If there is ever a contest to pick which word has done the most damage to people's thinking, and to actions to carry out that thinking, my nomination would be the word "fair." It is a word thrown around by far more people than have ever bothered to even try to define it.
This mushy vagueness may be a big handicap in logic, but it is a big advantage in politics. All sorts of people, with very different notions about what is or is not fair, can be mobilized behind this nice-sounding word, in utter disregard of the fact that they mean very different things when they use that word.
Some years ago, for example, there was a big outcry that various mental tests used for college admissions or for employment were biased and "unfair" to many individuals or groups. Fortunately there was one voice of sanity — David Riesman, I believe — who said: "The tests are not unfair. LIFE is unfair and the tests measure the results."
If by "fair" you mean everyone having the same odds for achieving success, then life has never been anywhere close to being fair, anywhere or at any time. If you stop and think about it (however old-fashioned that may seem), it is hard even to conceive of how life could possibly be fair in that sense.
Even within the same family, among children born to the same parents and raised under the same roof, the first-borns on average have higher IQs than their brothers and sisters, and usually achieve more in life.
Unfairness is often blamed on somebody, even if only on "society." But whose fault is it if you were not the first born? Since some groups have more children than others, a higher percentage of the next generation will be first-borns in groups that have smaller families, so such groups have an advantage over other groups.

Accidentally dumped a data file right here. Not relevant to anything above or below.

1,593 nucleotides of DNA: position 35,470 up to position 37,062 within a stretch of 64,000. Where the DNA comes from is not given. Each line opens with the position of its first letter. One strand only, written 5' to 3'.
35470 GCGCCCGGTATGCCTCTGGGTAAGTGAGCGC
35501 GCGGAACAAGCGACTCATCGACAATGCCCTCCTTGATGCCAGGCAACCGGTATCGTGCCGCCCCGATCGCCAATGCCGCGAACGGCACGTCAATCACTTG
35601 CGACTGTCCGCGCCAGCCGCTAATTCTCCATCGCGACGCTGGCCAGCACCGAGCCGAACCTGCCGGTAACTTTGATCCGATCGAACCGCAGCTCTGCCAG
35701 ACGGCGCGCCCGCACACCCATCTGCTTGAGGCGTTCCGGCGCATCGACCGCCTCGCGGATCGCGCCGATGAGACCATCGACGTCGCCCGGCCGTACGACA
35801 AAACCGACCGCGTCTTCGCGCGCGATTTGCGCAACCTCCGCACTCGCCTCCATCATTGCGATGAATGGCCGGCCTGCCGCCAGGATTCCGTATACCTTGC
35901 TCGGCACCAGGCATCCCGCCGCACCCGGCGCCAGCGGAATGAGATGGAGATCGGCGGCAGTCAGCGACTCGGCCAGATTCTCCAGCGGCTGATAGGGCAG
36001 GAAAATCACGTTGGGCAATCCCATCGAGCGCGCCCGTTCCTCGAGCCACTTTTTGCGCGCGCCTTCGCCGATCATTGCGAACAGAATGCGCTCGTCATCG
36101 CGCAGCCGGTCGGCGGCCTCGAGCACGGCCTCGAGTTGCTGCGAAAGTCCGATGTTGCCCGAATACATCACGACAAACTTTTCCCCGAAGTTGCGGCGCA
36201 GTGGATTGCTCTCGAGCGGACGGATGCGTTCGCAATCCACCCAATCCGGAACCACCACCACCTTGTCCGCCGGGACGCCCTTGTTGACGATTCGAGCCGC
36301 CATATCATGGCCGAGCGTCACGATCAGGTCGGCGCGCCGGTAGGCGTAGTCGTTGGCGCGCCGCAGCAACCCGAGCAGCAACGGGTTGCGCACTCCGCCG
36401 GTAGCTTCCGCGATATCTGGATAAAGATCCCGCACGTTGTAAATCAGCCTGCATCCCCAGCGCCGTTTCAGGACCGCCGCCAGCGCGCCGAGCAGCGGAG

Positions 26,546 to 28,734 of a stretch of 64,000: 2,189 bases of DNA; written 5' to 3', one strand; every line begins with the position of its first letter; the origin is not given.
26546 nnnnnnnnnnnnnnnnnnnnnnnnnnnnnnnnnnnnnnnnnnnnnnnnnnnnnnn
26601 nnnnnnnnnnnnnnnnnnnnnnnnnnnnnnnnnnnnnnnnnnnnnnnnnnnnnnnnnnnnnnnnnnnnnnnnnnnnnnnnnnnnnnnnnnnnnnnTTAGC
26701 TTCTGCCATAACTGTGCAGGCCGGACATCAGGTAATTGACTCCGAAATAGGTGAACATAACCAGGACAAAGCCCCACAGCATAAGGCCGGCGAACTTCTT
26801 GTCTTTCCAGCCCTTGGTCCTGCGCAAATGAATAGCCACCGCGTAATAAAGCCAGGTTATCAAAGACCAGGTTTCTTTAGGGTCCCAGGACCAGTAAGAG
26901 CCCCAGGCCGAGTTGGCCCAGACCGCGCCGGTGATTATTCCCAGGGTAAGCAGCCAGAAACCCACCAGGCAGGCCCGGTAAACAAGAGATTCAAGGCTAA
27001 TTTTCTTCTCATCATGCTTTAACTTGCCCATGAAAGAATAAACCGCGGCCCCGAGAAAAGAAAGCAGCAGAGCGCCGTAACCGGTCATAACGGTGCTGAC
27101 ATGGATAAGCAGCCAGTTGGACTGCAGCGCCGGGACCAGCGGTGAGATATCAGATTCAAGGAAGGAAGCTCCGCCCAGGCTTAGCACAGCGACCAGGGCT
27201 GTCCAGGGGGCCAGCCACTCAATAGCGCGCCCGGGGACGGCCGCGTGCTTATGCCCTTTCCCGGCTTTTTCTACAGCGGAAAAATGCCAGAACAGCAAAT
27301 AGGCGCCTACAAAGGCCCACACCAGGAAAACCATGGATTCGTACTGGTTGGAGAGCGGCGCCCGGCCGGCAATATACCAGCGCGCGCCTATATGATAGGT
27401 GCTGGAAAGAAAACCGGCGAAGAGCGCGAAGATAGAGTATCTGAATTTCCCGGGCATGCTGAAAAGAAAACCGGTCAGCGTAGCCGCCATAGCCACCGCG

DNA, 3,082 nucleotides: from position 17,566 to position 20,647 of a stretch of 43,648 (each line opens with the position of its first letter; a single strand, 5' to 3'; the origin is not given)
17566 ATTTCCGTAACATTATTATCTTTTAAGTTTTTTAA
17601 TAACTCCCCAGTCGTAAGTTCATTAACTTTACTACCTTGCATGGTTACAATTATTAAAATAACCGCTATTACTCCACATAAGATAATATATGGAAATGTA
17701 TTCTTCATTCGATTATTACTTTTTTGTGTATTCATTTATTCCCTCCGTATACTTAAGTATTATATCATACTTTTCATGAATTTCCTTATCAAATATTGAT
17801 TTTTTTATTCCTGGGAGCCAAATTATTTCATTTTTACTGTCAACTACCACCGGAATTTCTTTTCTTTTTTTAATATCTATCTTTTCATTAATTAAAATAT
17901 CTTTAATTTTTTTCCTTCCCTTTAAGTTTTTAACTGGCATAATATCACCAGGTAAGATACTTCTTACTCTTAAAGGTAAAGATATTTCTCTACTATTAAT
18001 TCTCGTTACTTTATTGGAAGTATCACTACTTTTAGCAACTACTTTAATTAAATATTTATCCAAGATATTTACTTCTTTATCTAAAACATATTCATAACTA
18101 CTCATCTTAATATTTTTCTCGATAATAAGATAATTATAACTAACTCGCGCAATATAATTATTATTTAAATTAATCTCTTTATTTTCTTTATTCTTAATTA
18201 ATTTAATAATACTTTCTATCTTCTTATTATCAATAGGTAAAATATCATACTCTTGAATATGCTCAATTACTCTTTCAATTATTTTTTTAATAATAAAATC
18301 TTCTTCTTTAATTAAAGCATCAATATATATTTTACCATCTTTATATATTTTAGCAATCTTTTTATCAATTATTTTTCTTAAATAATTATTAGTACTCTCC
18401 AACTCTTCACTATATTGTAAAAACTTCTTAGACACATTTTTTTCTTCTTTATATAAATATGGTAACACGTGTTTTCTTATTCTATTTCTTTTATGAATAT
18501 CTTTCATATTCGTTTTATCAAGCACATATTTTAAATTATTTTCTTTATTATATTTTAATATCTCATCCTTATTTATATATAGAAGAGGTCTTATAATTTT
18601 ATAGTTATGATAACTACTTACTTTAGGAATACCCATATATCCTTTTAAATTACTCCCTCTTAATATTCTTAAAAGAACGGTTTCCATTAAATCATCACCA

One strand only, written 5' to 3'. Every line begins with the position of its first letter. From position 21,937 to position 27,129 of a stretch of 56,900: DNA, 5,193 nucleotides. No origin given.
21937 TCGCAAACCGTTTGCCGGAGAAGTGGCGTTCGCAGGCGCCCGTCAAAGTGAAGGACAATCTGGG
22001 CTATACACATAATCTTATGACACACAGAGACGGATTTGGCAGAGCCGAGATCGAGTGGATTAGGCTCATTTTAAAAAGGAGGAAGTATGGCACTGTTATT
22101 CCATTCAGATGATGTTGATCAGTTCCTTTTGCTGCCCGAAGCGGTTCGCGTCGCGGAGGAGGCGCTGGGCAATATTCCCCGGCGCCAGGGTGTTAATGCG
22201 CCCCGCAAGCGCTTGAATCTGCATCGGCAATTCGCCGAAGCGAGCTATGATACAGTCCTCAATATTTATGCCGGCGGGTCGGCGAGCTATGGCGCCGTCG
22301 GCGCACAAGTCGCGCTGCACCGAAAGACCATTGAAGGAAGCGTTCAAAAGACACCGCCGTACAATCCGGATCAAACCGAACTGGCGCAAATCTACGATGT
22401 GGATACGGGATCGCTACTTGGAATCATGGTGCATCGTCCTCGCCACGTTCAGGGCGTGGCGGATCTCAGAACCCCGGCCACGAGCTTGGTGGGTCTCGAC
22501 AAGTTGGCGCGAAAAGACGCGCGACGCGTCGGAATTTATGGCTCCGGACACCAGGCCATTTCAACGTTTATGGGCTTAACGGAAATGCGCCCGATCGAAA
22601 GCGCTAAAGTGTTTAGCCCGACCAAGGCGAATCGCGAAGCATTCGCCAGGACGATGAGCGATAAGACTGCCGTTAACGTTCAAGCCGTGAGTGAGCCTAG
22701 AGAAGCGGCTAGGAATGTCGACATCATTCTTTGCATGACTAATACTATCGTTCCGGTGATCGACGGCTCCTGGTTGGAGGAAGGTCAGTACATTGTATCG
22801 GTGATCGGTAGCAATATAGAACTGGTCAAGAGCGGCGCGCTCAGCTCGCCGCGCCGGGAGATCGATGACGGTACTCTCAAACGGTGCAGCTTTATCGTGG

Despite all the sound and fury generated in controversies over whether different groups have different genetic potential, even if they all have identical genetic potential, the outcomes can still differ if they have different birthrates.
Twins have average IQs several points lower than children born singly. Whether that is due to having to share resources in the womb or having to share parents' attention after birth, the fact is what it is — and it certainly is not fair.
Many people fail to see the fundamental difference between saying that a particular thing — whether a mental test or an institution — is conveying a difference that already exists or is creating a difference that would not exist otherwise.
Creating a difference that would not exist otherwise is discrimination, and something can be done about that. But, in recent times, virtually any disparity in outcomes is almost automatically blamed on discrimination, despite the incredible range of other reasons for disparities between individuals and groups.
Nature's discrimination completely dwarfs man's discrimination. Geography alone makes equal chances virtually impossible. The geographic advantages of Western Europe over Eastern Europe — in climate and navigable waterways, among other things — have led to centuries of differences in income levels that were greater than income differences between blacks and whites in America today.
Just the fact that the lay of the land is different in different parts of Europe meant that it was easier for the Roman legions to invade Western Europe. This meant that Western Europeans had the advantages of the most advanced civilization in Europe at that time. Moreover, because Roman letters were used in Western Europe, the languages of that region had written versions centuries before the Slavic languages of Eastern Europe did.
The difference between literacy and illiteracy is a huge difference, and it remained huge for centuries. Was it the Slavs' fault that the Romans did not want to climb over so many mountains to get to them?
To those living in Western Europe in the days of the Roman Empire, the idea of being conquered, and many slaughtered, by the Romans probably had no great appeal. But their descendants would benefit from their bad luck. And that doesn't seem fair either.
Thomas Sowell is a senior fellow at the Hoover Institution, Stanford University.